Johann Sebastian Bach - the Godfather of Music
We will have time for a short break at the hotel before we around 3 pm will head towards the most sacred place in the town, the Johann Sebastian Bach Museum, adjacent to the St. Thomas church, where he worked the last 25 years of his life. (if you are a morning person, you should consider going to the church, where there each Sunday is a mass followed by a motet, exactly as during the days of Bach, who lived between 1685 – 1750).
The house was in those days inhabited by the Bose family and is next to the building, where the Bach family lived. They were close friends, the former god parents to one of Bach’s children.
We will have a guided tour in the museum – in English – before we head to the Summer Saal, where we in corporation with the Schumann Haus Museum in Leipzig has arranged our first private concert. The program has not yet been decided, but naturally with emphasis on Bach’s works.
Double Nostalgia with Die Olsenbande
After we have shown Bach the honor he truly deserves, we will have an hour or two before we move on to a completely different event, a show with Die Olsenbande. Assuming you are not a Dane, neither a former inhabitant of the now dissolved country, Deutsche Demokratische Republik (German Democratic Republic), you might not get it.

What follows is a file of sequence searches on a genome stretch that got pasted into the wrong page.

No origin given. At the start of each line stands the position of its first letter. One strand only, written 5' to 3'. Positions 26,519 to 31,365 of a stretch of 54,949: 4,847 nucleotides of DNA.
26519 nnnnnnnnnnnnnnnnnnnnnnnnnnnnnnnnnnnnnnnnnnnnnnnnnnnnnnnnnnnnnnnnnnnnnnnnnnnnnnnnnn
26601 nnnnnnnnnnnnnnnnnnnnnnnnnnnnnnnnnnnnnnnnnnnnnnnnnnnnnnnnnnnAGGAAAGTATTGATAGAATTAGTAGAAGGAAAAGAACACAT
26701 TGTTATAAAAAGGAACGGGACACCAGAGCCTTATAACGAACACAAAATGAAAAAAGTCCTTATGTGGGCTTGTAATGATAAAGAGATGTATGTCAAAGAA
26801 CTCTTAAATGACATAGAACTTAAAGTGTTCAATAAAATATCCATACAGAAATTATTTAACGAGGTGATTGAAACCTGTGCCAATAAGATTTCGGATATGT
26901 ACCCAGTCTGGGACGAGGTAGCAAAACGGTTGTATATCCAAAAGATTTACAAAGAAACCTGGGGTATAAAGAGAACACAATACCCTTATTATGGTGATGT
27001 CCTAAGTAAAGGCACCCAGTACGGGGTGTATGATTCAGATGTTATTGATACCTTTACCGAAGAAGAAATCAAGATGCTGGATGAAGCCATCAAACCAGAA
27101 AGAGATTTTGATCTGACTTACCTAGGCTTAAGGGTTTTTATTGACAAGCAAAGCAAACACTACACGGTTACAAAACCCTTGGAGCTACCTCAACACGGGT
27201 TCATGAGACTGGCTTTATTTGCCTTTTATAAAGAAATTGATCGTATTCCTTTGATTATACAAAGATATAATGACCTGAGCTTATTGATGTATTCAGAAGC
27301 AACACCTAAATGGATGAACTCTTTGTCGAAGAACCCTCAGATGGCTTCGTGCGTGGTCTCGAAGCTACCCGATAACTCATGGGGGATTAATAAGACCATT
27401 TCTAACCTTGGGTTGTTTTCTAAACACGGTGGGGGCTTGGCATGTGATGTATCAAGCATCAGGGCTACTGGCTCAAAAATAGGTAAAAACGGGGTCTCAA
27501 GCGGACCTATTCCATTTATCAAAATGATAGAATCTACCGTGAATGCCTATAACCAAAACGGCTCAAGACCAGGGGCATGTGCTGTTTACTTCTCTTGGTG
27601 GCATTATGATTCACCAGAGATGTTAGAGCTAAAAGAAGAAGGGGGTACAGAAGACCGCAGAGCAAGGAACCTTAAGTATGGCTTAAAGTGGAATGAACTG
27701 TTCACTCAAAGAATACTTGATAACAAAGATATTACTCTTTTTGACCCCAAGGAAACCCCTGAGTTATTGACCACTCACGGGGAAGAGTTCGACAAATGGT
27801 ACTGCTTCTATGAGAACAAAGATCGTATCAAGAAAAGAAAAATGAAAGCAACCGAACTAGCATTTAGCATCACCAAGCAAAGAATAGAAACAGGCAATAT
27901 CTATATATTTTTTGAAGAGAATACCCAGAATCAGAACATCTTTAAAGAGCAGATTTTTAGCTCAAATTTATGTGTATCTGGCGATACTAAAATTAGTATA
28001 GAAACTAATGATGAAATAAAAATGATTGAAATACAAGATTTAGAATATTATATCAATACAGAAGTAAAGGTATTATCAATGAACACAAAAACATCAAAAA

Olsenbanden, a gang of haphazard criminals, was a Danish film series from the 1970s that were extremely popular in Denmark and, how unlikely it may sound, in DDR. The series were fully accepted by the extremely strict censors of the country. We have reserved first parterre at the cabaret, where you will experience the German reincarnations of Egon, Benny, Kjeld and Yvonne. Actually, you will almost certainly not get it. We will try to explain as best we can about the show which is in German and English.
During the show we will be served a four-course dinner, which is part of the price of the trip. Afterwards, we can ask the actors about their relationship to this little piece of Danish cultural inheritance. The actors’ resemblance to the Danish actors half a century ago, is unreal.
It’s perhaps not fine art, but it’s great fun! At least if you are a Dane or a former citizen of DDR.
The Carrera Dinner at the Porsche Factory
Monday and Wednesday, a bus will take us from Leipzig to Meissen and Dresden, respectively. More about that in a moment.
I will, however, go straight to our program for the Tuesday, because here we will have an event that fully and comprehensively lives up to our slogan.
Close to the city center you’ll find the factory of Porsche. A world of its own. Almost literally, as we have to bring our passports in order to enter the premises.
They have a restaurant that deals with corporate events for companies of a certain pondus.
And for the customers, who pick up their brand-new Porsche directly from the factory, who are treated to lunch at the restaurant as well. A thoughtful gesture.
And for us of course.
We are honored that Porsche will open their doors for us. Before we head for the restaurant, we will have a tour around the factory where we can see all the steps taken to bring about one of mankind’s finest products.
In between the mentioned tour and the dinner there is one more thing we need to do…